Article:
Wanting your partner to change

It’s very natural! If you are with someone who is abusing – you or substances or both – you want them to change. You see the good in them and you want them to stop abusing because you see clearly that they don’t need to abuse you, drugs, alcohol, games, porn, work or attention.

BUT! Most people today know and understand that the only person you can change is YOU. Your boundaries, your integrity, your unhealthy behavior, control, anxiety and unhappiness.

However, you probably also know that if you start behaving more healthy, you will have to lose your partner. You are not compatible if one of you suddenly starts to behave in a emotionally healthy way. (And yes, you have unhealthy behavior, otherwise you would have been gone a long time ago)

You don’t want that. Part of you is lying to you, persuading you to stay because “things could change and then the person will be amazing and you don’t want to miss out on that”.

Here’s the thing though.

When you are in a relationship with a person who is abusing you or stimulants, you are doing that person a disfavor!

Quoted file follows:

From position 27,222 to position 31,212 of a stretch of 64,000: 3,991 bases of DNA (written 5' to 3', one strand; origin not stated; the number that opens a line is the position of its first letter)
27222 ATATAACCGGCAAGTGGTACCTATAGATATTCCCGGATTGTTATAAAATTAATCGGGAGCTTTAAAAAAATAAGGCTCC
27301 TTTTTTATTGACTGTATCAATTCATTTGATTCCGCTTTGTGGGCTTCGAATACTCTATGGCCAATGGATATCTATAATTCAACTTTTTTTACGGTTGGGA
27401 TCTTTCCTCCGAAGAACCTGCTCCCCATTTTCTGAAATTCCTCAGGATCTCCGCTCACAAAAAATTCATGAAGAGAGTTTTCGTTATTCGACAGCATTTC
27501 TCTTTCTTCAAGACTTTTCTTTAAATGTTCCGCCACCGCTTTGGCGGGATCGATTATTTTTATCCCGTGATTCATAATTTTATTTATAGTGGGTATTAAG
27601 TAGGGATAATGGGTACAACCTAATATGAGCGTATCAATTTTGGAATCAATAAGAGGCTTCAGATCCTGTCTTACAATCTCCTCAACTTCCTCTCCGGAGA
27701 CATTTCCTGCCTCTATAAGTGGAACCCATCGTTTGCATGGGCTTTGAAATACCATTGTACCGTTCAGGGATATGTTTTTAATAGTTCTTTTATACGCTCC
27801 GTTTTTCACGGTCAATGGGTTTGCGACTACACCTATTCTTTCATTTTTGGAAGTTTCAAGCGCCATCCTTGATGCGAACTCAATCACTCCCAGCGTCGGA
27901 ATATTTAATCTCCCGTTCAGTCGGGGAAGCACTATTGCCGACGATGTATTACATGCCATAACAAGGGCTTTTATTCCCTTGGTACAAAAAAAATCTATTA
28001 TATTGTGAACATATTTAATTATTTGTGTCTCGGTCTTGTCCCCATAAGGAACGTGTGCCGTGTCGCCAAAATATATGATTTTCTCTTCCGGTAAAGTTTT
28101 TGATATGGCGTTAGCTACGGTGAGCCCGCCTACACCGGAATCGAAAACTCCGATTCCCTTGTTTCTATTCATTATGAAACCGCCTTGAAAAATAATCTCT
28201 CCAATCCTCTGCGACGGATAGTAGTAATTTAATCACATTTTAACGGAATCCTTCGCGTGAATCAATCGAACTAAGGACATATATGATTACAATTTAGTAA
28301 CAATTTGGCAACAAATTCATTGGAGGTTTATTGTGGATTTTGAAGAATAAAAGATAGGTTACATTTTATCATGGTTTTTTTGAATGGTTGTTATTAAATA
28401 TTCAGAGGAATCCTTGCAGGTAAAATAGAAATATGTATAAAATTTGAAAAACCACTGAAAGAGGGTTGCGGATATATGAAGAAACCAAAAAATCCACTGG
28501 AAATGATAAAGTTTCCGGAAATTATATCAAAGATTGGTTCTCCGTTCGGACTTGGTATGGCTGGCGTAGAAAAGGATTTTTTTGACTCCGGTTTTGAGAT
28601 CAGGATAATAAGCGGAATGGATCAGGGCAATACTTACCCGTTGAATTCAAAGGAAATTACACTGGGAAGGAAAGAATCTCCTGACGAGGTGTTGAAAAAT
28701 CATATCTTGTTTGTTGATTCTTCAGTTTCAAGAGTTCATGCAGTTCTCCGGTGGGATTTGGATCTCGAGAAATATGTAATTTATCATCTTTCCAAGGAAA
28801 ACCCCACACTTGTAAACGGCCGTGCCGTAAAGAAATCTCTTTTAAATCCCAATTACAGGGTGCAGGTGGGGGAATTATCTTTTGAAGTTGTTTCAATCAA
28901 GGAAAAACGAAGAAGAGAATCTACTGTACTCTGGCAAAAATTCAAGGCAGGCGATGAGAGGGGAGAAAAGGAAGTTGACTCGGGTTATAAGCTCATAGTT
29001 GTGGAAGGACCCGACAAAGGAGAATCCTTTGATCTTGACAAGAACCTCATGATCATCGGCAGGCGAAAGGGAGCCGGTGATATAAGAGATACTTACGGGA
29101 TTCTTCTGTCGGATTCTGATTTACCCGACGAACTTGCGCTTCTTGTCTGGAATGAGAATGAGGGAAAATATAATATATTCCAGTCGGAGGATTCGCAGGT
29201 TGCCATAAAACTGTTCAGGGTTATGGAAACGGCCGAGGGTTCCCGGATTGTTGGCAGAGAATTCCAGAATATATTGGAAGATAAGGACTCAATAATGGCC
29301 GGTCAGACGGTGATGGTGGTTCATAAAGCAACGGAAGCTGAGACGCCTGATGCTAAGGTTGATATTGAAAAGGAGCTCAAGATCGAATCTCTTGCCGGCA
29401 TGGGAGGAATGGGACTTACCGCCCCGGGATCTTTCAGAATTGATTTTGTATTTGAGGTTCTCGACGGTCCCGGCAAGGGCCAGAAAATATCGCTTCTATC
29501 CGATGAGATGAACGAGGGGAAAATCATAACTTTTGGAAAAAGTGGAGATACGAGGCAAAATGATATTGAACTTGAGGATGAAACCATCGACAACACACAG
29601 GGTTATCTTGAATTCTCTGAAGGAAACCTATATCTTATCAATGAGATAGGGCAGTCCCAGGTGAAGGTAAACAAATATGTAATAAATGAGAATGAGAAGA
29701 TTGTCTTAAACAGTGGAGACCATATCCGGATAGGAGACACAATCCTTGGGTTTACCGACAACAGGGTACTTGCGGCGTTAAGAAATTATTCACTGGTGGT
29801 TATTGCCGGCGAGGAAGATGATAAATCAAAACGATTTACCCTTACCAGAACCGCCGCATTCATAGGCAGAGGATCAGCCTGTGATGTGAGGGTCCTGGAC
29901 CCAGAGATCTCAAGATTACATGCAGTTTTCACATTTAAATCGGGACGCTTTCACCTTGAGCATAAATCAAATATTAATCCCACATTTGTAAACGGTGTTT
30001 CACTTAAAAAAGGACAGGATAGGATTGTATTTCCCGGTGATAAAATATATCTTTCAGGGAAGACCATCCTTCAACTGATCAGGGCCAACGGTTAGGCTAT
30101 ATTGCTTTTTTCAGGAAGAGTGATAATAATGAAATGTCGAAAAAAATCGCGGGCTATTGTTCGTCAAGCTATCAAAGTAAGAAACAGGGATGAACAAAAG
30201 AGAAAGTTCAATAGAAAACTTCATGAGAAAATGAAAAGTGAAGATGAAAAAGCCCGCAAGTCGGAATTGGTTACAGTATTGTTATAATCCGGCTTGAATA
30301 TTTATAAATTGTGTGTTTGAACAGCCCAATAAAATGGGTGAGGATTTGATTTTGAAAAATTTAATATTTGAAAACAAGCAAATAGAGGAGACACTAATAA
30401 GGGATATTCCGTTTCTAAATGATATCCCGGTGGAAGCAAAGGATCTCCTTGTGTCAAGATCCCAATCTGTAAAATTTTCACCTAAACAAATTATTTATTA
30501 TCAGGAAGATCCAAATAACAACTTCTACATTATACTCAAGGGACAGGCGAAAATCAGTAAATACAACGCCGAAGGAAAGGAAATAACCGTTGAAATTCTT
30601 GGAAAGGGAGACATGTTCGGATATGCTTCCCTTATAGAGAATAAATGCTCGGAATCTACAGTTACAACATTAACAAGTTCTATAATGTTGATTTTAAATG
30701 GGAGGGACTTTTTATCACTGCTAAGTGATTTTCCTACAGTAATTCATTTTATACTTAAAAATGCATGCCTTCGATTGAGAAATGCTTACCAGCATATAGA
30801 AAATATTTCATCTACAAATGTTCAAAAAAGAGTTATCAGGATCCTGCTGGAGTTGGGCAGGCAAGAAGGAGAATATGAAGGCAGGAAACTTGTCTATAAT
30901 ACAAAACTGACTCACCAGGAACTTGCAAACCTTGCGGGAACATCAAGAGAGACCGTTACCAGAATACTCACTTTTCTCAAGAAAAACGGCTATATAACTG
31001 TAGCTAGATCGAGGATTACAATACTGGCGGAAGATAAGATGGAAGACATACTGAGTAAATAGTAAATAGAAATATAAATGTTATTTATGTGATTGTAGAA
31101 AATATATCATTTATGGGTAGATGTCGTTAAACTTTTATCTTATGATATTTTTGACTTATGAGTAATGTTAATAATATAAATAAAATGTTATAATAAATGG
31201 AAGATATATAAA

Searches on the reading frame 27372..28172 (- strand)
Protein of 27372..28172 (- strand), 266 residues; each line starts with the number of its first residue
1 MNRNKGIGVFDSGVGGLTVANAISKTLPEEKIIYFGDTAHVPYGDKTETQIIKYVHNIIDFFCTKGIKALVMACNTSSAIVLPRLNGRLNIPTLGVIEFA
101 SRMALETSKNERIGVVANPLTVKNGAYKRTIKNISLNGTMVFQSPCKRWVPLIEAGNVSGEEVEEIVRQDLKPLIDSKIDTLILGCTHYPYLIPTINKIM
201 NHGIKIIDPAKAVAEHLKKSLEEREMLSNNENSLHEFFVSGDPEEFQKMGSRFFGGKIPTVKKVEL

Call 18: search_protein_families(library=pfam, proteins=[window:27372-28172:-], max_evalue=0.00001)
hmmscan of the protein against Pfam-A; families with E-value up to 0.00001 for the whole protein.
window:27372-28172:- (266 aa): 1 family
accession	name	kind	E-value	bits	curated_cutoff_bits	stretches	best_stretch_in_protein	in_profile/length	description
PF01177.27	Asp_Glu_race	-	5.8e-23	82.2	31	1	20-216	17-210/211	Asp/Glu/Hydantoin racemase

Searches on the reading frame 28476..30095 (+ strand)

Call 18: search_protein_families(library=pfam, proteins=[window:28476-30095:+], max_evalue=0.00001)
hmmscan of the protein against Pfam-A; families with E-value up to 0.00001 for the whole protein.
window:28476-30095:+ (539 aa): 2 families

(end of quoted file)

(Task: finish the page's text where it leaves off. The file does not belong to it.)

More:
When someone is there for us when we display unhealthy behavior and they don’t leave us and block the door, there is no need to change; we have someone to blame and even though we’re not happy, we can stay in our little dissatisfied bubble without growing as a human being.

Change happens because of pain, not because someone explains to us why we need to change. But when we have a partner, we don’t need to look at our pain, we can just give credit for it to our partner – or others close to us.

So if you are with an abuser, the greatest gift you can give them is to leave them and block their a$$, so they get the chance to face their pain and change.

…and off course it’s better for you as well, because YOU can do YOUR personal work and learn to stand alone without fear…

I frequently have people ask me “If my partner starts therapy, how long till we can have a healthy relationship?”

My answer is “When you both have been alone for a year without contact and had therapy/done personal work every week, you can meet and talk about where you are”.

Off course the abused partner would have grown and moved on after a year and the abusing partner is more likely to stop therapy after a short while and move on to a new partner. As soon as we hit the pain and start looking at it, they often chicken out and run for the hills. It is easier to just keep blaming everyone else.

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